Our study, however, supports the contrasting concept that close contacts of SLURP-1+ nerve fibers with sMC provide a neurogenic circuit in stressed skin that can boost inflammatory processes by leading to MC degranulation and pro-inflammatory cytokine production (7, 16). It is possible that these pro-inflammatory effects of SLURP-1 are due to its inhibition of Chrna7 signaling or the desensitization of Chrna7 to its agonists (89–93). This concept is supported by the report that the exposure of Chrna7+ Xenopus oocytes to recombinant SLURP-1 leads to a non-competitive inhibition of the response to acetylcholine (94). Moreover, SLURP-1 was found to antagonize biological functions attributed to Chrna7 in patients with pancreatic cancer (95) or malignant melanoma (96). In skin plagued by an inflammatory disease this pro-inflammatory effect could hence have deleterious effects and worsen inflammation, while it could protect from cancer progression and potentially viral infections in other contexts (33, 41, 97).
Notably, MC can produce and release cytokines selectively and acute stress can promote the transient production and release of these pro-inflammatory cytokines (98). Cytokines that regulate innate and adaptive immune responses such as IL1β or TNFα are thereby de novo synthesized and released independently from degranulation-associated signaling pathways (99), as shown for example in the late phase of MC activation induced by the high-affinity receptor for IgE (Fc epsilon RI) (20, 21).
That we found high IL1β 48 h after noise stress and that SLURP-1 enhanced IL1β in cMC under certain conditions, while Chrna7 was unable to downregulate TNFα in combination with SLURP-1, is intriguing. In the pathophysiology of inflammatory diseases Chrna7-mediated downregulation of TNFα is widely studied and its respective anti-inflammatory benefits are appreciated in a number of highly acute inflammatory disease states, but clinical effects of Chrna7 targeting treatments do not always bring the expected beneficial results (89–93). Our results imply that it is important to control for SLURP-1 in respective settings. Also, further studies are required to address the interaction of SLURP-1 with other Chrna.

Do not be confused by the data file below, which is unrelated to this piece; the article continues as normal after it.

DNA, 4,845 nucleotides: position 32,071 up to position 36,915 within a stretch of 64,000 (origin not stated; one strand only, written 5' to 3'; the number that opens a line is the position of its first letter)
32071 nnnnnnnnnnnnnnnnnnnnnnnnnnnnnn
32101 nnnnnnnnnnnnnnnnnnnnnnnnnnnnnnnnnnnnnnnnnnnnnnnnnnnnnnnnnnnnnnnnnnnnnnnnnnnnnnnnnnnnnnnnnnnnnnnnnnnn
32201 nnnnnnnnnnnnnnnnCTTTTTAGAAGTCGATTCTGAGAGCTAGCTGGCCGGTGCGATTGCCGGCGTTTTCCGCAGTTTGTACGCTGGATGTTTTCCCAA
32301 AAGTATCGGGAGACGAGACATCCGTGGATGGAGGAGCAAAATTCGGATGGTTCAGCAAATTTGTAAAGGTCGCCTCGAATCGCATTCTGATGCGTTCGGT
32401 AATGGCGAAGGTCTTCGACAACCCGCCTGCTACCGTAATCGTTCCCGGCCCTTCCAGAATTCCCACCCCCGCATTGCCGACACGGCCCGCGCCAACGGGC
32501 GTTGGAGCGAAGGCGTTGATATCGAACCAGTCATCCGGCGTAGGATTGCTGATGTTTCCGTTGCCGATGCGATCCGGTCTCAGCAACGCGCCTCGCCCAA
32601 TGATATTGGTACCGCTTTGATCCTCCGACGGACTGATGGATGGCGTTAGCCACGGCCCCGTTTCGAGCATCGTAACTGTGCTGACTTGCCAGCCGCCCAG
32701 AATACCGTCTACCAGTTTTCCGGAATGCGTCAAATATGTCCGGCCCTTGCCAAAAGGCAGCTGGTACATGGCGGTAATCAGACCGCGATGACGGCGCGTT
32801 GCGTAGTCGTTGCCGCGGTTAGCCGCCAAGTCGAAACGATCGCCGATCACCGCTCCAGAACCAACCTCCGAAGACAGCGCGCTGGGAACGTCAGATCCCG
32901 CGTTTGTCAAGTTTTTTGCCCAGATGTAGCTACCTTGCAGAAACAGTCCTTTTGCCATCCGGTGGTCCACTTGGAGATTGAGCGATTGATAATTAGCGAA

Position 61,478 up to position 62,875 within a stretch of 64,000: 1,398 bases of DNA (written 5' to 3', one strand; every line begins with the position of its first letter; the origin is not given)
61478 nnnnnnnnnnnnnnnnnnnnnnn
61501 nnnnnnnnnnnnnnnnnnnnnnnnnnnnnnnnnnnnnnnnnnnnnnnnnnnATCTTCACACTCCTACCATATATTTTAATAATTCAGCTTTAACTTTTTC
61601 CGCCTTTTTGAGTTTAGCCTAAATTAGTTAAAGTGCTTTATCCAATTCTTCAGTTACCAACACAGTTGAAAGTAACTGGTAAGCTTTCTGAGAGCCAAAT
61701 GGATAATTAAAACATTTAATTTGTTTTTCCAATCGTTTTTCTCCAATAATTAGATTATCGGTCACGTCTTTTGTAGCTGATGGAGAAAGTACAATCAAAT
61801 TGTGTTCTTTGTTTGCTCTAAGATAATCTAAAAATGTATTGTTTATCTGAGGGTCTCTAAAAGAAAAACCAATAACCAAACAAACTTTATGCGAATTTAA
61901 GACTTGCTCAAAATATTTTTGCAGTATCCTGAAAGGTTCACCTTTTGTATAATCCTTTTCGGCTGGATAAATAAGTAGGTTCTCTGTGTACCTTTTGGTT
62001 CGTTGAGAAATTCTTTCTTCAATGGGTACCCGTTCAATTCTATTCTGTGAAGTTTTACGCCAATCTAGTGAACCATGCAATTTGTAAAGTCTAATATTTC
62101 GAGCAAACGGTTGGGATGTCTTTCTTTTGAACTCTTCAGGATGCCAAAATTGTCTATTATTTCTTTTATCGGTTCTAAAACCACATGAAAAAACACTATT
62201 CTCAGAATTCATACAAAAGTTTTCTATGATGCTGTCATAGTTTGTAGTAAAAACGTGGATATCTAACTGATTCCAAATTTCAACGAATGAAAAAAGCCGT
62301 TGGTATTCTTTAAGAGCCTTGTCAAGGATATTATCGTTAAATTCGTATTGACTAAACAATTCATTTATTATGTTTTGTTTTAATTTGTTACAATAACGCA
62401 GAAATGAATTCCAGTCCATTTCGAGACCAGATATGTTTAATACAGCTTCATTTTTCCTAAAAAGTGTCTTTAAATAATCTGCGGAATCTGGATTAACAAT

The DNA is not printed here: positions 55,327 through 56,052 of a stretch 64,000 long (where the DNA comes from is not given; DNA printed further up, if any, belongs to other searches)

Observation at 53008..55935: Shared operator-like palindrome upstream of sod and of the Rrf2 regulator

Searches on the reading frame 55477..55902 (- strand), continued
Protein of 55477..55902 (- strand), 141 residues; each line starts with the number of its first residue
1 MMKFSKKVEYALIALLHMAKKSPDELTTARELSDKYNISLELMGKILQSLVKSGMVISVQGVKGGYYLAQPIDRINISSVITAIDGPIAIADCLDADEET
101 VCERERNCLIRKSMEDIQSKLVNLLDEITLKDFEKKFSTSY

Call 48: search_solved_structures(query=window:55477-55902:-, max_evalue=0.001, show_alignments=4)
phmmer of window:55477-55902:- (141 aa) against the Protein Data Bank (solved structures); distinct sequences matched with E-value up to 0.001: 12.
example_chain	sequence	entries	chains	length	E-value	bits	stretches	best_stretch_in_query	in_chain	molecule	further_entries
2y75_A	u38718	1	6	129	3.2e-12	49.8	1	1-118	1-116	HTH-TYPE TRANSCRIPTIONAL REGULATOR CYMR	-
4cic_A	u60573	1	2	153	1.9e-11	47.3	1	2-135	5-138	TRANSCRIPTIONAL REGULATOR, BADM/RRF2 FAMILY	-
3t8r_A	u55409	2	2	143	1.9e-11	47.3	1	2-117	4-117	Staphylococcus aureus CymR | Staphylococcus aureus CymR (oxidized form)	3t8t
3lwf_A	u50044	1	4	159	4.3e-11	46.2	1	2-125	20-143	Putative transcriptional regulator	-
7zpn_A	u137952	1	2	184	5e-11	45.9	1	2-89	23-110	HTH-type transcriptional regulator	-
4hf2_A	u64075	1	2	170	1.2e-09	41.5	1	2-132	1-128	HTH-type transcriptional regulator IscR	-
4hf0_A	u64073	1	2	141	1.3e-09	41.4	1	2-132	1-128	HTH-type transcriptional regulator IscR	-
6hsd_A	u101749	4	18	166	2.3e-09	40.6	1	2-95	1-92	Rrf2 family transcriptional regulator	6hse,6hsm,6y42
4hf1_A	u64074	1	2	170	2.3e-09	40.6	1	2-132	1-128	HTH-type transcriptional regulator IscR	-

Current studies suggest that SLURP-1 can be a ligand of Chrna9 (100), which was shown to be upregulated in the absence of Chrna7 (101, 102). Interestingly, the specific Chrna7 antagonist MG624 was lately shown to also act on Chrna9 containing hetero-pentamers in cancer cells (103). Since Chrna9 was shown to be involved in the inhibition of the release of IL1β in response to the danger signal extracellular ATP (104), the here reported IL1β upregulation in Chrna7-KO mast cells after stimulation with SLURP-1 could be mediated by SLURP-1 interference with Chrna9.
Overall, it would be interesting to learn, what role plays SLURP-1 in the NLRP3 inflammasome induced release of IL1β as this was recently shown to be present in MC (105) and to be attenuated by classical Chrna7 activation in a stroke model (106). Regulation of NLRP3 inflammasome activation could represent a target for future pharmacologic interventions employing SLURP-1. This is especially interesting in chronic inflammatory skin and allergic diseases (107) that reportedly are stress-sensitive and involve NLRP3 inflammasome activation such as psoriasis (108), contact hypersensitivity (109) or asthma (110). In fact, in a microarray analysis employing the Affymetrix Mouse Genome 430A 2.0 Array that we had performed in another project (6), we had previously observed the as yet unreported upregulation of Asc (1.280-fold) and Casp1 (0.397-fold). Since IL1β can boost inflammatory diseases associated with IL1β overexpression (111–113) the possibility to regulate IL1β levels via SLURP-1 is intriguing.
Concerning the studied transcription factors targeted by Chrna7, the stress did not regulate STAT3 but HIF1α. This provides additional information on the CS regulation of stress responses. HIF1α was shown to be upregulated in MC when cells mature or locate near a bacterial infection (114–116). Also, HIF1α was upregulated simultaneously with MC infiltration in nasal epithelium of cigarette smoke exposed mice (117). This protects from infection, as MC exhibit increased microbicidal activity and more efficient control of invasive bacterial infection, when HIF1α is increased (118). At the same time, oxidative stress and HIF1α reduce TNFα in MC through Chrna7 signaling (78, 81, 119). Hence, through HIF1α upregulation, the CS efficiently protects from bacterial infection by boosting innate immunity and hampering the switch to adaptive immunity.